Wild stories fly around about chicken farming but the reality remains less than wholesome, says Mari Marcel Thekaekara.

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New Internationalist

Chicken à la injection

The most bizarre story is doing the rounds in small towns and villages around the Kerala/ Tamil Nadu border where I live. Local people insist they saw a TV programme in which fluid from patients with diseased swollen legs (elephantiasis possibly?) was extracted and injected into chickens to increase their weight. It sounded ridiculous.

So I Googled the story, but couldn’t find a trace of it. Chicken scare reports I did find included poultry being slaughtered by government order because of a chicken flu fears and old US reports about chickens contaminated by arsenic and bad feed. That was it.

But it’s this bazaar gossip, the sort of improbably fantastic, totally fictitious tale which turns into a nightmare for chicken farmers. I realized that the story, however ludicrous, was having an impact when I heard that there were full-page leaflets distributed with the morning newspaper telling people that there was no truth to the stories whatsoever. So obviously the rumours had already affected poultry sales.

I first heard alarm bells about chicken when my very carnivorous son announced we should stop eating poultry. ‘Why?’ I asked, in bewildered disbelief. Apparently, a group of his friends inadvertently discovered that a local chicken farm regularly injected preventive antibiotics into baby chicks and continued the process until they went on the market. Because, if you didn't they'd possibly, most probably, contract some disease in the six or so weeks of their lives and die, leaving a huge hole in the pocket of the poultry farmer.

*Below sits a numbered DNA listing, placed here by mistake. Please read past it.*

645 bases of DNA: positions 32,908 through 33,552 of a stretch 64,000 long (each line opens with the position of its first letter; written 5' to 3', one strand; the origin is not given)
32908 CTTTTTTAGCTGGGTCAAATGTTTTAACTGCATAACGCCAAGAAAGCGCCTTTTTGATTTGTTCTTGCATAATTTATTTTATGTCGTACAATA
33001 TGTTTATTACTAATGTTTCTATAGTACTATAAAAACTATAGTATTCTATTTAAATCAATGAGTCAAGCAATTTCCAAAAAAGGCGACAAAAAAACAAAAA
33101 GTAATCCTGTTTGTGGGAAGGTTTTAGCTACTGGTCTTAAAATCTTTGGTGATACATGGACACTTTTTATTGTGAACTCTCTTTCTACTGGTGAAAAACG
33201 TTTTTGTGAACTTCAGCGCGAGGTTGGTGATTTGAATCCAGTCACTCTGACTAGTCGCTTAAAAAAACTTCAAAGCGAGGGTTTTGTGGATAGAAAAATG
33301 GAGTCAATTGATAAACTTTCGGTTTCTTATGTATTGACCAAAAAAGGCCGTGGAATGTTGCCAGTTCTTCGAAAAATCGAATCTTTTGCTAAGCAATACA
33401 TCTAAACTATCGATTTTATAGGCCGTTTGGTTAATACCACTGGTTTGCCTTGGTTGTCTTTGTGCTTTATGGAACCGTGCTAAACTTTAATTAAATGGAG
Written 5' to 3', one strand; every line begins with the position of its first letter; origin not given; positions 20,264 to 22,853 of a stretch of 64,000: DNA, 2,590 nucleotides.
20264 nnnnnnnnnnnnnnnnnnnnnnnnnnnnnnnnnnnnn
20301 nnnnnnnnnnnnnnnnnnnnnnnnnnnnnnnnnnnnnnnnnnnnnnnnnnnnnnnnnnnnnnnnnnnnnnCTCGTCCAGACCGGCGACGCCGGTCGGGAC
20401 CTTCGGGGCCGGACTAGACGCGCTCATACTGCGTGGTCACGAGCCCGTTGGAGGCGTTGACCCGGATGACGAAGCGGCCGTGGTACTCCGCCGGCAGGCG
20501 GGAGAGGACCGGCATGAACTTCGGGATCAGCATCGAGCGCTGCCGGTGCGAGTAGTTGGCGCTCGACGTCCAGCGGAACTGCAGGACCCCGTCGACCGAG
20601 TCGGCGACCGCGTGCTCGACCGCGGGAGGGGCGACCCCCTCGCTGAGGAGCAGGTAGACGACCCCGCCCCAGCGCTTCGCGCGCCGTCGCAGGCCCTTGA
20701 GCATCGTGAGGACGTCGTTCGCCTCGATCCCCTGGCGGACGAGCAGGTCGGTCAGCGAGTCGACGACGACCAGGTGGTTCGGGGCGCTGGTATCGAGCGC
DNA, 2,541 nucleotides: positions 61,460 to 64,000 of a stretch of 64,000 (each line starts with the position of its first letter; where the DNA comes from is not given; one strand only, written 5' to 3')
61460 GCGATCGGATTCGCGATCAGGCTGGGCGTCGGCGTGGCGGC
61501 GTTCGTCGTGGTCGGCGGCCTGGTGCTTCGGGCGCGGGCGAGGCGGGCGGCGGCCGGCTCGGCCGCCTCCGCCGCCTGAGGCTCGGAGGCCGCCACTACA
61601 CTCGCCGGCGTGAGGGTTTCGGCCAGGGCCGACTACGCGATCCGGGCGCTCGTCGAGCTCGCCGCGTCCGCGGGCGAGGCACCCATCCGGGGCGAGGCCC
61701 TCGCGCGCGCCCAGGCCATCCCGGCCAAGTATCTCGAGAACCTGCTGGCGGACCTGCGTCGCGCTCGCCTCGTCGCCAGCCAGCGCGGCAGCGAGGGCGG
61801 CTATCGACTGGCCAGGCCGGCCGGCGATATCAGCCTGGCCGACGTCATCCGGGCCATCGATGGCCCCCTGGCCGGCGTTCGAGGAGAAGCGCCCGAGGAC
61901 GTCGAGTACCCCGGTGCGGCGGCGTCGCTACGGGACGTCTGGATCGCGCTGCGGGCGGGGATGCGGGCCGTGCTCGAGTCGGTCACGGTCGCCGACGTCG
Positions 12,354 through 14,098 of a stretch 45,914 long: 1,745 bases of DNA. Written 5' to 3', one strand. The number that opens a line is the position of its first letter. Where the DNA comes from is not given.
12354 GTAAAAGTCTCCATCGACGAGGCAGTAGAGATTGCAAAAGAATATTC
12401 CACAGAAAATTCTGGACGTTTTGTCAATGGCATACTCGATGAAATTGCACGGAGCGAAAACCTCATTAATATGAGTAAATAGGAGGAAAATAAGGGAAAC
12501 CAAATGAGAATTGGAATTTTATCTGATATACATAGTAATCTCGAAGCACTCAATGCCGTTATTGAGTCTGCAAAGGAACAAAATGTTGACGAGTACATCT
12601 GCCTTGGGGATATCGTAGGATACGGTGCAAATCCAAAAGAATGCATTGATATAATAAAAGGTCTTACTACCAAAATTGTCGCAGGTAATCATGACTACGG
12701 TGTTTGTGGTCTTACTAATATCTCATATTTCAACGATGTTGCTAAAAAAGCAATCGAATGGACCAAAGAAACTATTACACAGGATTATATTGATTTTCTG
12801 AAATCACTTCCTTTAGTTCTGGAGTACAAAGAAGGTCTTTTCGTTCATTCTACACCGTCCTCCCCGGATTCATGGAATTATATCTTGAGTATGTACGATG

Avian disease can spread uncontrollably, so the entire flock could get wiped out in a week. Worse, it could spread within days to kill all the birds in the vicinity. So vaccinations and antibiotics are routine. ‘It's nothing new,’ my husband informed me matter-of-factly. ‘Since the sixties, birds were always vaccinated and disease management is just a part of life on a farm.’

It’s all very complicated and simplistic solutions are obviously not the answer. Perhaps, one possibility may be to keep the process completely organic? The idea could spread if it came with education on the dangers of pesticides and chemicals polluting the food chain. The tragedy is, before the sixties, all chickens were organic. The problems came in when factory farming entered India.

But the old breeds, known here as country chickens, are considered much tastier. However, the meat is tougher and needs long, slow cooking. It needs time, something modern days cooks don't have.

The good thing is that awareness about our polluted food chain and the links to cancer and other disease is growing rapidly. Everyone has a relative somewhere desperately fighting cancer which was rare in the old, organically and locally-grown food days.

Years ago, I did an article for an NI mag, the Red-Green issue. I was pleasantly surprised to find that many small farmers were opting to go back to organic farming, because people were becoming aware of the health hazards from pesticides and chemical fertilizers. They also voted that the taste of organically grown food was infinitely better.

In India, Kerala often leads the way. Newspapers and magazines there cover real issues apart from the fluff. There are a few healthy, organic restaurants already quite famous in Kerala. If there's a demand for organic chicken, that would bring in a whole new dimension to the still struggling Green movement here. But that's another story.

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